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Hours before the House Foreign Affairs Committee is to consider a resolution declaring that the World War I-era killings of Armenians was genocide, U.S. President George W. Bush voiced his opposition to the move saying it would do “great harm” to ties with key ally Turkey.

“I urge members to oppose the Armenian genocide resolution now being considered by the House Foreign Affairs Committee,” Bush said.

Prior to Bush’s statement, U.S. Secretary of State Condoleezza Rice said on Wednesday the congressional bid would be “very problematic” for ties with Turkey and for Middle East peace.

In comments echoed by Defense Secretary Robert Gates, Rice also said the House of Representatives resolution would be “very destabilizing for our efforts in Iraq and Afghanistan.”

Speaking after White House talks between the two top officials and President George W. Bush, Rice said she sympathized with the plight of the Armenians under the Ottoman Empire during World War I.

“But the passage of this resolution at this time would, indeed, be very problematic for everything that we’re trying to do in the Middle East because we are very dependent on a good Turkish strategic ally for this,” she said.

Turkey has already warned that passage of the resolution could force it to bar the United States from a key military base in its south, and Gates noted that about 70 percent of all US air cargo going into Iraq goes through Turkey.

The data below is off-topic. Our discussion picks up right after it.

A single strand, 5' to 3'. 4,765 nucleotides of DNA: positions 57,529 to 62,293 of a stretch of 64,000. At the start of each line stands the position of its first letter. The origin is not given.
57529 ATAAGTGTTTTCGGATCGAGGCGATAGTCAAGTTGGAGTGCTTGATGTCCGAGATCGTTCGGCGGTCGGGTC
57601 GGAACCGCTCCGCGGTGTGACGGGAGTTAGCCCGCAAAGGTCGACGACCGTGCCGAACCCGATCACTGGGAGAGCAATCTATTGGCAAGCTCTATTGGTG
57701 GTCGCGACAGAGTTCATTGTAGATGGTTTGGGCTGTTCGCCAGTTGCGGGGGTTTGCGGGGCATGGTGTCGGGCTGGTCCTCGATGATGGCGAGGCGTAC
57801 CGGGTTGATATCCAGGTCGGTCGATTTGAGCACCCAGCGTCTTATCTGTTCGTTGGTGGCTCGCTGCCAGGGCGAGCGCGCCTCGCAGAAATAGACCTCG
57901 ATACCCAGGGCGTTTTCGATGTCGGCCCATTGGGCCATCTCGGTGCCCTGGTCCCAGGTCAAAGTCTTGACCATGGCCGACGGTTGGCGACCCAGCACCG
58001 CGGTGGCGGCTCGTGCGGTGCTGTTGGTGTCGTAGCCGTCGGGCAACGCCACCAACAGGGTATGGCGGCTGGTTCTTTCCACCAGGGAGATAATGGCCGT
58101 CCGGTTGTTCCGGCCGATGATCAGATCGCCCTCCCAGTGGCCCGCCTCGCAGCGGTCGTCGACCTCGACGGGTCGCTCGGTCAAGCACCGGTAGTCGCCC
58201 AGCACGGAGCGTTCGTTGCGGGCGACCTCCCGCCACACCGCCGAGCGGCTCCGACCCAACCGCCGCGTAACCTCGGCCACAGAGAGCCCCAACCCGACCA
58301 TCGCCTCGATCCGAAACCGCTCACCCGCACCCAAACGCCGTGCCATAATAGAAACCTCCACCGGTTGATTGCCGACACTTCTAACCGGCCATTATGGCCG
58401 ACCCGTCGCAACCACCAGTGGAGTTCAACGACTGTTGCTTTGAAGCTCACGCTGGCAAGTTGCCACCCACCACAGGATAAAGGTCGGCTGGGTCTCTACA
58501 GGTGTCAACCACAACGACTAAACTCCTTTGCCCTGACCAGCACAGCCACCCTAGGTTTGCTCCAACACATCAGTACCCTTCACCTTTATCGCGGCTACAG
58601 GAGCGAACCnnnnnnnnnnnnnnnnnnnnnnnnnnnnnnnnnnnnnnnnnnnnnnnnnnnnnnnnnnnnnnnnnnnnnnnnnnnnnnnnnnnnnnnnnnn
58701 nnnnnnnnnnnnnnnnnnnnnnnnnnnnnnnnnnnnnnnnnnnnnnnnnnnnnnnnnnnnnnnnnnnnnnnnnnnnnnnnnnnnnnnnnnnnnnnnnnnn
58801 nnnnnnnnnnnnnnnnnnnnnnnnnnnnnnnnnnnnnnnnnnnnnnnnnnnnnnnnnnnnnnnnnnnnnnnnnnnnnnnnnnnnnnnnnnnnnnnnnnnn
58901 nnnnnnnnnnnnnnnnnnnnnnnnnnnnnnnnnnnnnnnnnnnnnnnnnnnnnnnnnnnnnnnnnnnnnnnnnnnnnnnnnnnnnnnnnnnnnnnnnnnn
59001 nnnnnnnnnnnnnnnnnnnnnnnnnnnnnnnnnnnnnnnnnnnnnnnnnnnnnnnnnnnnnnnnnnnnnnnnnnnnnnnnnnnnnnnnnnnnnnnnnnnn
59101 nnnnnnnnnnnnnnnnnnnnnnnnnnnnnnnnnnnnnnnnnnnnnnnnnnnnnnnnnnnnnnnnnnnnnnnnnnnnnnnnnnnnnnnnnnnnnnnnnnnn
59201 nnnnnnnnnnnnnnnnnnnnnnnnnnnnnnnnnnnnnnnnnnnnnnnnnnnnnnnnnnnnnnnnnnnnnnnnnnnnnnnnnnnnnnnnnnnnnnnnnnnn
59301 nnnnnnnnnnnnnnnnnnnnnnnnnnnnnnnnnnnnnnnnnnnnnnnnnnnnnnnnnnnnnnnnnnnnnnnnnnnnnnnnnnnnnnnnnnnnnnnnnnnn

“They believe clearly that access to airfields and to the roads and so on in Turkey would be very much put at risk if this resolution passes, and the Turks react as strongly as we believe they will,” the Pentagon chief said.

Fully 95 percent of tough new mine-resistant vehicles destined for US forces in Iraq also transit through Turkey, he added.

“And so our heavy dependence on the Turks for access is really the reason that the (military) commanders raise this and why we're so concerned about the resolution.”

But the measure has strong backing among US lawmakers including the chamber’s Democratic Speaker Nancy Pelosi.

Turkey categorically rejects Armenians’ claims that 1.5 million of their kinsmen died in systematic deportations and killings during 1915-1918 as the Ottoman Empire was breaking up.

“We have encouraged the Turkish government to work with the Armenian government to put together a way to overcome and reconcile this horrible past and these terrible differences,” Rice said. “We believe there’s some improvement in Turkish-Armenian relations.”

Talking to RFE/RL on Wednesday, Elizabeth Chouldjian, Communications Director for the Armenian National Committee of America (ANCA), denied reports about a proposal made to postpone the consideration of the resolution by the Committee and added, “As always we are optimistic because we know that the House majority will support the Armenian genocide resolution.” Chouldjian hopes that after the passage of the resolution by the Committee the issue will also be considered by the full House in November.

Meanwhile, the Armenian Assembly of America on Tuesday issued a statement strongly encouraging members of the House Foreign Affairs Committee to approve the Armenian genocide resolution, which it said would “affirm the historical truth of the Armenian Genocide.”

In a letter to the committee’s Chairman Tom Lantos (D-CA) and top Republican member Ileana Ros-Lehtinen, Assembly Executive Director Bryan Ardouny said: “We have a unique opportunity this Congress, while there are still survivors of the Armenian Genocide living among us, to irrevocably and unequivocally reaffirm this fact of history.”

Also on Tuesday, Congressman Adam Schiff (D - CA) told RFE/RL’s Los Angeles-based reporter he hopes the resolution will be adopted not only by the Committee, but also by the full House.

(AFP, RFE/RL)
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